Saturday, July 6, 2013



Saturday, July 6, 2013 - 9 PM
Peterman, Your Mother Should Know, Pouch, Old Man Williamson
Victory Lounge, 433 Eastlake Avenue East, Seattle


July 5, 2013
Seattle Composers Salon
Chapel Performance Space, Good Shepherd Center, Seattle

Two Piano Pieces - Carson Farley
Four Piano Pieces and Two Montana Songs - Kam Morrill
Songs Your Mother Should Know - Neal Meyer

I pulled host duty at this bi-month's salon, so I'm sure I was somewhat distracted. Nobody can replace Tom Baker. I was however both surprised and pleased (but mostly pleased) by the large turnout, and by the lively discussion that followed each performance. Carson explored a unification of musical parameters in a personal, transparent, intriguingly flat-footed, non-Stockhausenish way. Kam brought four delightful piano pieces written for a puppet show that never materialized, and two ambitious songs for bass and piano whose poems concern the interaction of man and animal - moose and magpie, respectively. Neal's musical comedy pastiche songs are familiar to me, as his chanteuse is none other than my lovely spouse Karen, who was fab. For what it's worth, here is my theory of musical comedy: the more the songs are ascendant, the better; the more the book is ascendant, the worse. Best possible solution: all songs, no book.


July 2, 2013
Banned Rehearsal 41 - (July 1985, Keith Eisenbrey, Anna K, Aaron Keyt, Neal Meyer)

On the 4th of July weekend of 1984 the three then extant members of the band - Aaron, Neal, and me - utterly failed to make a tape that came to be known as Banned Rehearsal 5. The tape was in the recorder, and the plan was to walk out into the ebb tide mudflats at the end of Holmes Harbor on Whidbey Island, to record our squeechy squoochy footsteps, the lapping waves, the wind, and the birds. Unfortunately, either the batteries were dead or they fell out at the outset, so there was no trace on magnetic tape of what we all remember as the spectacular one that got away.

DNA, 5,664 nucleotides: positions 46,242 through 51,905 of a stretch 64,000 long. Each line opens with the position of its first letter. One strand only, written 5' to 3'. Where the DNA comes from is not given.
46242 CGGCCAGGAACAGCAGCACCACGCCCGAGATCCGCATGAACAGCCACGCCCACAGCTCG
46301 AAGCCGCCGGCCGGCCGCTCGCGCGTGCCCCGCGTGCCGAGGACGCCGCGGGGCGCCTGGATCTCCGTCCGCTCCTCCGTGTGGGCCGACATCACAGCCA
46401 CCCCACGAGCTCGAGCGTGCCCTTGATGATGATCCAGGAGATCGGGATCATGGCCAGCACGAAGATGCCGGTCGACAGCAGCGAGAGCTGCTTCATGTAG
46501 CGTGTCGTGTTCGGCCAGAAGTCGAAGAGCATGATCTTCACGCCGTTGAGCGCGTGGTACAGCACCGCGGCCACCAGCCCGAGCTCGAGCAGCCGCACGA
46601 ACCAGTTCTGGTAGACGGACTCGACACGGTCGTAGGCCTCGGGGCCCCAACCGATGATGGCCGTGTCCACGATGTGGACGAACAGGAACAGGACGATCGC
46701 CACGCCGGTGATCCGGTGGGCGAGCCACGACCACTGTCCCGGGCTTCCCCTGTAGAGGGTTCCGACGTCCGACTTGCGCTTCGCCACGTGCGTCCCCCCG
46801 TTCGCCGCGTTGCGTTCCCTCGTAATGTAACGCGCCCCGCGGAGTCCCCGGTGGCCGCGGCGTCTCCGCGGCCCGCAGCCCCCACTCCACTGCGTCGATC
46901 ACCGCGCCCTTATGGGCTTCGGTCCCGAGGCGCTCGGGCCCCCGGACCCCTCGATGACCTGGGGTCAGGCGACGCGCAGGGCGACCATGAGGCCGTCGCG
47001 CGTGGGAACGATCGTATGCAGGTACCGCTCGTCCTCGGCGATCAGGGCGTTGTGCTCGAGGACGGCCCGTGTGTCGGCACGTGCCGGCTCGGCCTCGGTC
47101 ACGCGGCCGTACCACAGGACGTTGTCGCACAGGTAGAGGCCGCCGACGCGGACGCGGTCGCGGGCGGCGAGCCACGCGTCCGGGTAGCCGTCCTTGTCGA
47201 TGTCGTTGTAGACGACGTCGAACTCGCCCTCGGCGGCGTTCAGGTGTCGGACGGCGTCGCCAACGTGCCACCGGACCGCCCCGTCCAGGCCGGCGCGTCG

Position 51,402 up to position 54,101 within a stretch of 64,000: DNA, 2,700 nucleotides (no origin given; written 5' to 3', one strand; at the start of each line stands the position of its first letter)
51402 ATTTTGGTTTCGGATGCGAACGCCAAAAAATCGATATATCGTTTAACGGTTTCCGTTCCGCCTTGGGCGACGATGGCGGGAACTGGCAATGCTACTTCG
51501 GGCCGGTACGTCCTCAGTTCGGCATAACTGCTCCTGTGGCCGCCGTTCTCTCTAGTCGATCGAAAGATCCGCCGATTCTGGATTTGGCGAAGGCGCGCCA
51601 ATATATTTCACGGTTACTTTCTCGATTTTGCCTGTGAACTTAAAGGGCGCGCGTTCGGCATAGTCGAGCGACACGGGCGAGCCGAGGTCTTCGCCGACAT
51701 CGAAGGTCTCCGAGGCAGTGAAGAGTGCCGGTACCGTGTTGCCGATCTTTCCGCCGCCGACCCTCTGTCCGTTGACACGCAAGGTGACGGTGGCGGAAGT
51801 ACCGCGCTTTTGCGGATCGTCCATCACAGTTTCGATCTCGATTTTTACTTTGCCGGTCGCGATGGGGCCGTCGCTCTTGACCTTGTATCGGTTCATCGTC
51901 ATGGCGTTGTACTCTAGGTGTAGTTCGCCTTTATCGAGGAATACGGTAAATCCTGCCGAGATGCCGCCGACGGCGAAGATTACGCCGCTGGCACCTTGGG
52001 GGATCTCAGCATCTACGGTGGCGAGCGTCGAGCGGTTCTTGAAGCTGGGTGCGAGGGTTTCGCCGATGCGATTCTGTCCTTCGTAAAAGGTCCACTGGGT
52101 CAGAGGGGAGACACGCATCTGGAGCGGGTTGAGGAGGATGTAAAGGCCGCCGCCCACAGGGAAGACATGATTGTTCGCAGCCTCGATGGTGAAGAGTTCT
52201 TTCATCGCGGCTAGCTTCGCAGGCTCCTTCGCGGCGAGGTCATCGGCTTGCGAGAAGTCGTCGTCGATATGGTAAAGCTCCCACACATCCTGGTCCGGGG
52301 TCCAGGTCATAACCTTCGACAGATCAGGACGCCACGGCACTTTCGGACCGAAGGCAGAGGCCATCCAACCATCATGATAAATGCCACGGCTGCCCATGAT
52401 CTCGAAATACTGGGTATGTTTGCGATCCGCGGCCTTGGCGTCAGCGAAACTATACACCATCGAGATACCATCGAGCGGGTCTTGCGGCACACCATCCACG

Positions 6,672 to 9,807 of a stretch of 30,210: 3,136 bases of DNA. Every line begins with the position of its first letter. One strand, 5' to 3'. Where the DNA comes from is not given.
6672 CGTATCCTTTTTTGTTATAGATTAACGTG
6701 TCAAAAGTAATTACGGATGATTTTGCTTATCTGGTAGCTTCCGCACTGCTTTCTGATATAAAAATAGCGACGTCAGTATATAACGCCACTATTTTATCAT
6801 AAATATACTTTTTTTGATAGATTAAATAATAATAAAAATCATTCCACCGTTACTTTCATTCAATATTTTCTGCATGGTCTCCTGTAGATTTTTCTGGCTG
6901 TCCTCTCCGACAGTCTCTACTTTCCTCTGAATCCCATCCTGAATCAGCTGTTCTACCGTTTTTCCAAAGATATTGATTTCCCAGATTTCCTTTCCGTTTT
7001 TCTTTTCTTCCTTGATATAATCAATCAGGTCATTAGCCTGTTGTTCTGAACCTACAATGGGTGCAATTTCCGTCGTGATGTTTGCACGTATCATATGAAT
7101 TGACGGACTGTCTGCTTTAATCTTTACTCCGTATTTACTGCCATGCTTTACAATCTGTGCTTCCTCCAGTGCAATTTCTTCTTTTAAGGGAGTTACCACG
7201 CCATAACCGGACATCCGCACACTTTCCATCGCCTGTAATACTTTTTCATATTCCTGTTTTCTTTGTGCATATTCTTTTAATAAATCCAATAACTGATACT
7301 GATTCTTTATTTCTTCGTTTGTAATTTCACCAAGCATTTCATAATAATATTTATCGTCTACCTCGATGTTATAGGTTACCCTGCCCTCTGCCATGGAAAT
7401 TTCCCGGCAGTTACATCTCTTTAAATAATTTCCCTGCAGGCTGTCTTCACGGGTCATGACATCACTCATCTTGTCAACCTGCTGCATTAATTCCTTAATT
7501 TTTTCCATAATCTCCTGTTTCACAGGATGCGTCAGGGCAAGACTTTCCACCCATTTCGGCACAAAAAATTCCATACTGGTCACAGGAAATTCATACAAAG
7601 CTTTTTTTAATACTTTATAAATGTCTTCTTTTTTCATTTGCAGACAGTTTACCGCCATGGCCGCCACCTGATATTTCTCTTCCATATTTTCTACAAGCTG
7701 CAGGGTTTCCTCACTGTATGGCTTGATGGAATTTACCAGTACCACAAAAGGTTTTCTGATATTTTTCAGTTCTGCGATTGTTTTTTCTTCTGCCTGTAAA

So the next year the band was once again assembled at my folk's cabin near Freeland, and we carefully checked our equipment before setting out down the road and into the mud. Listening to the result at this distance of time, I am reminded that those mudflats constitute a primal personal landscape, an extreme-scape, for me, and so the varying reactions of my fellows, from simple child-glee to erotic ecstasy arrived at by way of ecstatic anxiety, are fitting.

The compressed omnipresent rumble of wind in the microphones is like the sound of boulders in a swift river, complicating water.

Banned Mixer 7
July 4, 2013
Banned Mixer 6

Detail phantasms by, not yet sunk into the tarry mass that waits. Not a wall of sound, but rather a thicket, emerging from ground into which we succumb.

Banned Mixer 7




In Session at the Tintinabulary

July 1, 2013
Gradus 229 - Neal Meyer

Neal plays the first E-natural
Another milestone, or the other side of the same milestone as last session. Having finished all the combinations of the A-naturals, Neal plays the first E-natural. The moment was captured visually as well as in sound-file format. Since he has been treating each 40 minute recording session as two 20 minute rungs, the second half was a perhaps even more momentous occasion: the first Gradus in which two pitch-classes appear.

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